What is Information Processing In Behavioral Science?

What is Information Processing

Information Processing is a cognitive process that involves the gathering, manipulation, storage, and recall of information by the brain or computer systems. It refers to how individuals perceive, analyze, manipulate, use, and remember information.

Information Processing in Behavioral Science

In the realm of behavioral science, Information Processing theory scrutinizes how individuals process, store, and retrieve information, how they make decisions or solve problems, and how they encode learning into long-term memory. This theory often compares the brain to a computer and suggests that information progresses from input to processing to output. The concept of information processing forms the foundational basis of cognitive psychology, providing insight into everything from memory to problem-solving.

Key Elements of Information Processing

  • Sensation

    The first step in the process of cognition is to sense or perceive information. Sensory information is initially registered via our five senses – sight, hearing, taste, touch, and smell.

  • Perception

    Perception refines sensory information by focusing on significant aspects and filtering out unnecessary details. It integrates multiple sensory inputs to create an organized and meaningful interpretation of the raw data.

  • Encoding

    Encoding transforms sensory information into an internal representation that can be processed by the brain. This process is crucial for the creation of new memories.

  • Storage

    This stage involves the preservation of encoded information over time. It encompasses both short-term memory and long-term memory storage capacities.

  • Retrieval

    Retrieval is the process of recalling stored information when it is needed. Certain cues or contexts may trigger the retrieval of information.

  • Decision-making

    The decision-making process uses retrieved information to determine a course of action. This process integrates past experiences, current circumstances, and future expectations to make informed decisions.

Significance in Applied Behavioral Science and Behavioral Design

The concept of information processing is integral to applied behavioral science and behavioral design. Understanding how individuals manage information helps in designing user-friendly products, services, and environments.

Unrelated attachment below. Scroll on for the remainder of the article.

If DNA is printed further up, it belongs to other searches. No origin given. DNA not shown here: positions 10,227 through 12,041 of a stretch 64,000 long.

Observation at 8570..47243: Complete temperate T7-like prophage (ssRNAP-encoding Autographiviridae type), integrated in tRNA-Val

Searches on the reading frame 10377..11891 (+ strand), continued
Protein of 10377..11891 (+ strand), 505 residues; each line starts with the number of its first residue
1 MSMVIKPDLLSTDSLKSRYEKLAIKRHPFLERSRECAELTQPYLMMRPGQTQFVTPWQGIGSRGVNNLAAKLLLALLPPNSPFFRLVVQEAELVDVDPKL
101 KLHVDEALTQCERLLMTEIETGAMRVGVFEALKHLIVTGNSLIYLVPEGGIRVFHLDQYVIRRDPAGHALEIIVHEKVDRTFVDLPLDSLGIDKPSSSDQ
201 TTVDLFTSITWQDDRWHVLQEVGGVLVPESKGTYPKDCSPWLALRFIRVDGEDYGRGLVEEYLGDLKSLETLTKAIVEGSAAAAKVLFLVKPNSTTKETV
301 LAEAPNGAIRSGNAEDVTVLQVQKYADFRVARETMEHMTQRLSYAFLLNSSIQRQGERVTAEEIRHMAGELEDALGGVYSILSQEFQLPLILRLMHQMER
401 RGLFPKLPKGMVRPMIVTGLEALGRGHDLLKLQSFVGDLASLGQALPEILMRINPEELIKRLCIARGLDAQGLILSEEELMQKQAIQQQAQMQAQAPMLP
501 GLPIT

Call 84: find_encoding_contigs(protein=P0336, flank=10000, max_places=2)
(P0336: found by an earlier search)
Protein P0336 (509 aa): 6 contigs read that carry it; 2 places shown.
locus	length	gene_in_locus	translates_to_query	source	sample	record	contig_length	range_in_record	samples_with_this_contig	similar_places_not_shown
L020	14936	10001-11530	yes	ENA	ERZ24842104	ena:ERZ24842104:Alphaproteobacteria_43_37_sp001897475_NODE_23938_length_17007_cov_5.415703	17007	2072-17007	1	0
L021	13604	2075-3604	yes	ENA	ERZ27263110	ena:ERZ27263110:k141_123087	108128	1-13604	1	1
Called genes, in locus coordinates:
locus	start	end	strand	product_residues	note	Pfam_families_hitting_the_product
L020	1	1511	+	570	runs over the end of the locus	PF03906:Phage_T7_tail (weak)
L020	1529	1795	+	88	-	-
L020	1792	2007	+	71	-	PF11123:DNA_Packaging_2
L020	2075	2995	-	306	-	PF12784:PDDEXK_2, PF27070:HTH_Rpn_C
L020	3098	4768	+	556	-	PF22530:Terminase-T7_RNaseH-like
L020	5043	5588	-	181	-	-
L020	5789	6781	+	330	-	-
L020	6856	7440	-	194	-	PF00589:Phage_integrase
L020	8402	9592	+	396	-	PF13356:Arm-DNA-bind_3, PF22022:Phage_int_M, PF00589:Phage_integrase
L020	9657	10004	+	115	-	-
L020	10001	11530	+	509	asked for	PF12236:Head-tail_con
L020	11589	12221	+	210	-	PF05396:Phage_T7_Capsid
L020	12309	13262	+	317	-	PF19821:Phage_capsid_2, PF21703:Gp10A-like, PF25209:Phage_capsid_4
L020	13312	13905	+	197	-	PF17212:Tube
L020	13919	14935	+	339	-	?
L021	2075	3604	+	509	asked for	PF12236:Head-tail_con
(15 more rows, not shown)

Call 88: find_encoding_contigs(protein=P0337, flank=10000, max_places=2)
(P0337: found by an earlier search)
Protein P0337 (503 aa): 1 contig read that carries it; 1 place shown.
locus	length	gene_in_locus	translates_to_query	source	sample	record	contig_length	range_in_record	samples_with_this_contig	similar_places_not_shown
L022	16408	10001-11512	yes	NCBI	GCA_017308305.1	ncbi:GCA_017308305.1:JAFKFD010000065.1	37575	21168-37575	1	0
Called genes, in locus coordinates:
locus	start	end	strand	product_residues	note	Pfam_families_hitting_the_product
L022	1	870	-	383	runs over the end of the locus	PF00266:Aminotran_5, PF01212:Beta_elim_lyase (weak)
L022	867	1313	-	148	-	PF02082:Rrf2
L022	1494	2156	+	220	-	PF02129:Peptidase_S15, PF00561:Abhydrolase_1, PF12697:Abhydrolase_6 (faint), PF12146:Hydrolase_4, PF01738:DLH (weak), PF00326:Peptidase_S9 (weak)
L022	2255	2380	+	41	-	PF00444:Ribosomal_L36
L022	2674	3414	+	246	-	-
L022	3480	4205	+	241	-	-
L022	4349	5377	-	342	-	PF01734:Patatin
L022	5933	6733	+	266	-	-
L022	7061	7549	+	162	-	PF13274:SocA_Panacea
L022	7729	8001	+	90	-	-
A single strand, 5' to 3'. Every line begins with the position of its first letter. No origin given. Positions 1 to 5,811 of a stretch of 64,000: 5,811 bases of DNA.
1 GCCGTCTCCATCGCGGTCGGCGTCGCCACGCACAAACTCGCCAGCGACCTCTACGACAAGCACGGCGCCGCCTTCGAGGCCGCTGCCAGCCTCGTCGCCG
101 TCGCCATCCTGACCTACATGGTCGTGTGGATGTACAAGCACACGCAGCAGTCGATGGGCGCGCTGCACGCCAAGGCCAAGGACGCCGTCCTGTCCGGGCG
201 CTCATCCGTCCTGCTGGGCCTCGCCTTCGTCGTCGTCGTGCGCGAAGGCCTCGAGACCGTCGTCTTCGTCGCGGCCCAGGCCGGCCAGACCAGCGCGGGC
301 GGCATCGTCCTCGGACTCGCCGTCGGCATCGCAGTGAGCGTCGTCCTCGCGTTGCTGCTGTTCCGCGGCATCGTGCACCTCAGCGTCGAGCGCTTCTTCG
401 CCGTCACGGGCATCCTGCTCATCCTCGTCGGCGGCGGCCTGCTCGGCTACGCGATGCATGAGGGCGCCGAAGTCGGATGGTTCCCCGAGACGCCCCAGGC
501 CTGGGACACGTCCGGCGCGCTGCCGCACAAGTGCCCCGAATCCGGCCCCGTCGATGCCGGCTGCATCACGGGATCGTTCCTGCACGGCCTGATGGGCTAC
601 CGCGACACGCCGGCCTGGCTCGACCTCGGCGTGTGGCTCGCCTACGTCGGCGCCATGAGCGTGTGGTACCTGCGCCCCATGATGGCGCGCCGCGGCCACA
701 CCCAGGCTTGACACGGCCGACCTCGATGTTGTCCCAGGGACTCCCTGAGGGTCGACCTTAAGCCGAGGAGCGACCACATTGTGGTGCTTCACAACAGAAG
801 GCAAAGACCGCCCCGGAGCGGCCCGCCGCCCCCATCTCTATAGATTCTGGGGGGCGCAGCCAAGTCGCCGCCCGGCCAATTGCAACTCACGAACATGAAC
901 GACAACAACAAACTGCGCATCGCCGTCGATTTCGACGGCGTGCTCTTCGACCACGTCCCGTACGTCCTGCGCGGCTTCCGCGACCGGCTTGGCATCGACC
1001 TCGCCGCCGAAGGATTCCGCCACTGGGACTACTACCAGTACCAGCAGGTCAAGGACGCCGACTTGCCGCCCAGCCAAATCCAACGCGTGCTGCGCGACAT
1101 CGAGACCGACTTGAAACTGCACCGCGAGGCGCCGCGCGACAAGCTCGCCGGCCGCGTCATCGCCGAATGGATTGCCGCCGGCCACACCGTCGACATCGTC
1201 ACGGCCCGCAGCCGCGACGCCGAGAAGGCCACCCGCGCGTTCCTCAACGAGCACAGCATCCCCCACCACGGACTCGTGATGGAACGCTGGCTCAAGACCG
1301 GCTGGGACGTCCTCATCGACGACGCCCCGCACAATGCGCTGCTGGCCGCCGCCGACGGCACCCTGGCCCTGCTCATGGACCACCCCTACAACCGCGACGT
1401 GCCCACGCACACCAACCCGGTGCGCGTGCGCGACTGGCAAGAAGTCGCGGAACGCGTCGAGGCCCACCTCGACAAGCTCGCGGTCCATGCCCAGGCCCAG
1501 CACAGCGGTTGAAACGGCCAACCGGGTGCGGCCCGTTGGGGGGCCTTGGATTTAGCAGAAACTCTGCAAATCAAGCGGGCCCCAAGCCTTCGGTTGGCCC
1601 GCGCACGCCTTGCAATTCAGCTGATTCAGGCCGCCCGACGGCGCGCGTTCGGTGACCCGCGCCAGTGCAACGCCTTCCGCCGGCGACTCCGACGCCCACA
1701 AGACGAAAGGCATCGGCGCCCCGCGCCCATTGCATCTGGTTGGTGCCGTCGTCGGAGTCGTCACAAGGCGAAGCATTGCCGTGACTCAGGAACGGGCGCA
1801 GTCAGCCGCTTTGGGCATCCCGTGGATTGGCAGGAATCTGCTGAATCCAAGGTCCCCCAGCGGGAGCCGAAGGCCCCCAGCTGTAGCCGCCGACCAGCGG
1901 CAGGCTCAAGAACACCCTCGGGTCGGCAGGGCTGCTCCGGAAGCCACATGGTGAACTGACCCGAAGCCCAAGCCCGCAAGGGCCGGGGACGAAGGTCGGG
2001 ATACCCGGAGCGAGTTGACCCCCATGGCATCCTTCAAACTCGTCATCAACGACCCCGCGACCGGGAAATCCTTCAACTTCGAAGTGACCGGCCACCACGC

Applications of Information Processing

  • Educational Psychology

    In the field of educational psychology, the information processing model is used to understand how students learn, process, and retain information. Effective teaching strategies may be designed based on this understanding.

  • Cognitive Behavioral Therapy

    Understanding cognitive processes aids in formulating techniques used in Cognitive Behavioral Therapy (CBT). CBT helps clients reconstruct their thought processes to improve their emotional regulation and coping mechanisms.

  • User Interface Design

    In the field of user interface design, insights into information processing are used to create intuitive, user-friendly interfaces. This may involve reducing cognitive load, or designing elements consistent with users’ mental models.

Limitations of Information Processing Model

While the information processing model has proven to be extremely beneficial in multiple fields, it’s not without limitations. The model heavily relies on the computer metaphor of the brain, which can overlook the complexity and uniqueness of human cognition. The human brain demonstrates more plasticity, adaptability, emotional influence, and subjectivity in processing information than a computer. Additionally, the model often overlooks social, cultural, and emotional factors affecting learning and cognition.


Information processing is a comprehensive cognitive model that provides valuable insights into human cognition. Although not exhaustive or immaculate, this model has substantially contributed to understanding human learning, problem-solving, decision-making, and memory. Its concepts are widely applied in psychology, education, and user interface design to enhance the efficiency and efficacy of processes, services, and products.

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